Five treasured members of The Hilltop Monitor staff will be departing William Jewell College this May. Each of these five individuals shared their thoughts about their experience on the Monitor, their time at Jewell and their plans for the future.
This past year, Sofia Arthurs-Schoppe, senior chemistry and communication major, served as editor-in-chief. She began her journey on the Monitor as a staff writer, becoming the photography editor her sophomore year and co-chief-editor her junior year.
At the start of her college journey, Arthurs-Schoppe had aspirations to be a journalist. Excited to join collegiate journalism, she received a talent scholarship in journalism from the Monitor as she was being recruited to Jewell.
“In my first year I didn’t necessarily see the potential of the Monitor. I wrote a lot of things that were related to the national political climate or national events because I remember hoping that Jewell people would read them and be more engaged with what was happening nationally or even globally. But then, I think throughout my second and, especially, my third year as co-editor, I really started to see the value the Monitor offered as a student newspaper on Jewell’s campus,” Arthurs-Schoppe said.
Coming to grasp the indispensability of the Monitor and student journalism on campus, Arthurs-Schoppe got more involved, photographing more events on campus and writing about more Jewell-relevant issues.
“For me, I realized that when Jewell started its rebranding initiative. I heard a lot of dissent from the people around me, and I realized that this is information that only the Monitor is going to share,” Arthurs-Schoppe said. “The Kansas City Star won’t care that William Jewell students are a little disgruntled, but we do because we have to live that every single day.”
Speaking about what she’s most proud of in her time with the Monitor, Arthurs-Schoppe identified her work in emphasizing the role of the newspaper as an outlet for students as being one of the defining themes of her leadership on the Monitor.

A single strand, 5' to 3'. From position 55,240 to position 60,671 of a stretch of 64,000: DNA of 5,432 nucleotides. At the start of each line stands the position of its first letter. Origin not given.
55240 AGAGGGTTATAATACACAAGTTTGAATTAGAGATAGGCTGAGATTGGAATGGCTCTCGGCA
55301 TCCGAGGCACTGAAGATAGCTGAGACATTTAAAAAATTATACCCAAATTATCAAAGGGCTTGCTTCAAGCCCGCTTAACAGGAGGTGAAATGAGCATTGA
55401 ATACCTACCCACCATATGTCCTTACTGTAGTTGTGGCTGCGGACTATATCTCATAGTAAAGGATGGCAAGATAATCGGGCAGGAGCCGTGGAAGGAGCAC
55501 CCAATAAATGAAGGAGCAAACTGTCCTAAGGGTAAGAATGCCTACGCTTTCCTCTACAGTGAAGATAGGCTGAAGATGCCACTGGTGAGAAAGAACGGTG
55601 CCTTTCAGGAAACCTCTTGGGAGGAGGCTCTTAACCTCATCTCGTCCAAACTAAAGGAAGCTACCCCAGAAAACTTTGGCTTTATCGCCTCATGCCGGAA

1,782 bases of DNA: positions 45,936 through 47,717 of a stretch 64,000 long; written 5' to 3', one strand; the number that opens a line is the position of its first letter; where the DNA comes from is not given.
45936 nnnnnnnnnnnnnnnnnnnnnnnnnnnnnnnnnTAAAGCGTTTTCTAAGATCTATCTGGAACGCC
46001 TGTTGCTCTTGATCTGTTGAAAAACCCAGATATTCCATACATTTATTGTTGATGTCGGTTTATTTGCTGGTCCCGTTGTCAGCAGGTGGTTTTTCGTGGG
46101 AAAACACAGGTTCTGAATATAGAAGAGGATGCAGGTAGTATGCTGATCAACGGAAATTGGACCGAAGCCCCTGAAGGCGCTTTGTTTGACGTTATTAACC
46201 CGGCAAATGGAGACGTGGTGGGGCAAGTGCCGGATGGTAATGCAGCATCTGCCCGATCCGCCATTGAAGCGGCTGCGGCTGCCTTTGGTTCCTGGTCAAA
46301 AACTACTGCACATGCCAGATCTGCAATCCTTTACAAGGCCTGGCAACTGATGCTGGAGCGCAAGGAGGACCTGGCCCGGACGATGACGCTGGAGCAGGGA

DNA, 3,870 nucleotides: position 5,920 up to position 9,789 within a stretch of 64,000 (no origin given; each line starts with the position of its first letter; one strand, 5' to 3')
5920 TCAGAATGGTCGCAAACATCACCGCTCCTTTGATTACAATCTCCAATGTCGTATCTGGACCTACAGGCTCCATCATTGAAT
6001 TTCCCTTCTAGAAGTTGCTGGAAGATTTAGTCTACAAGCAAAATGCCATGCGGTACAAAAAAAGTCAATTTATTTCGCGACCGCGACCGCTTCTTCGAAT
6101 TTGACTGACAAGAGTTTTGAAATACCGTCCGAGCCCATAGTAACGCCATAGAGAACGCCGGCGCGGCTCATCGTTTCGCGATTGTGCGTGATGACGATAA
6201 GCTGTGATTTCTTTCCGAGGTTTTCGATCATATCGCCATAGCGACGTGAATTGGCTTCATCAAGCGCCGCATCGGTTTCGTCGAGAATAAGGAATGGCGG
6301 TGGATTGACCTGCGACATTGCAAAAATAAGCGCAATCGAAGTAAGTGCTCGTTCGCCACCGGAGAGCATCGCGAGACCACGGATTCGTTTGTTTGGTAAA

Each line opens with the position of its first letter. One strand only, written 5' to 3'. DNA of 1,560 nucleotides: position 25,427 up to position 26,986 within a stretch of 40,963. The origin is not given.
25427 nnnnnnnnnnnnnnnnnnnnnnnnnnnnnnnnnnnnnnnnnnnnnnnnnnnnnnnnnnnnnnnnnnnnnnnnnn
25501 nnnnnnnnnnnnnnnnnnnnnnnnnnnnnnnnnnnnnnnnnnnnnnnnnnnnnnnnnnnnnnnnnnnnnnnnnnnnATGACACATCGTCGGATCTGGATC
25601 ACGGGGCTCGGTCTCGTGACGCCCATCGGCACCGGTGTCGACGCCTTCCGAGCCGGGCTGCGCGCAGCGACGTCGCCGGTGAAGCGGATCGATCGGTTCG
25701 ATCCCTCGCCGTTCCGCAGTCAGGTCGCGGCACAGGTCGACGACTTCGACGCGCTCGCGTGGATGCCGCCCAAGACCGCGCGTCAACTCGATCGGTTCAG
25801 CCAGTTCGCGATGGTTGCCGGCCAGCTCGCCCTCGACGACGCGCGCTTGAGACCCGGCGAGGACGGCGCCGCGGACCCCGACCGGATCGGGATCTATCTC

“We had a really good start at creating this newspaper as a platform for people who otherwise would have fallen through the cracks. We had articles about students who were coming to terms with their identity; we had articles about people who felt politically alienated from their family; we had an advice column where students would genuinely ask questions. We covered big topics like enrollment numbers and Greek life and the College’s probationary status with the [Higher Learning Commission]. In my opinion, that’s really important in terms of shifting the narrative of being a college student from having things happen to you to being a part of the decisions that are being made around you,” Arthurs-Schoppe said.
Reflecting on her position, Arthurs-Schoppe emphasized that her proudest achievements have to do with her role in shining a light on the experiences of members of the campus community and offering a space for people to explore and share what they’re passionate about.
“Thinking about my role as editor-in-chief, it’s a nice title and a cool job, but it’s really nothing without a good team of writers supporting our role… I’m glad I could connect with so many people at Jewell and tap into what they’re passionate about and give them that opportunity to voice their ideas and opinions,” Arthurs-Schoppe said.
Though her long-term goal is to be rich by 30 and then retire young, in the short-term, Arthurs-Schoppe will continue her work in impact investing for Stray Dog Capital, a venture capital firm based in Leawood, Kansas, with goals of working to end animal agriculture and promoting conscientious consumption.
Madelyn Comeau, senior nursing major, got connected with the Monitor during her senior year of high school as she was looking for collegiate opportunities to explore her passion for creative writing. Since coming to Jewell, Comeau has participated in the Monitor for all four of her years at the College, serving as the social media manager her sophomore year and pioneering a health column for the Lifestyle page.
“The biggest lesson that I have learned through writing for the [M]onitor is the importance of always being true to yourself and never being afraid to pursue your passions. The [M]onitor allowed me to research and write about many things I was interested in especially as they related to health and wellness,” Comeau said.
Comeau noted that her Jewell experience overall has had a profoundly formative effect on her.
“I will miss all of the friends that I made as well as many of the important life lessons that I learned. I feel that I have become a completely different person that I was when I first stepped on Jewell’s campus. I am proud of how far I have come and I am excited for what lies ahead,” Comeau said.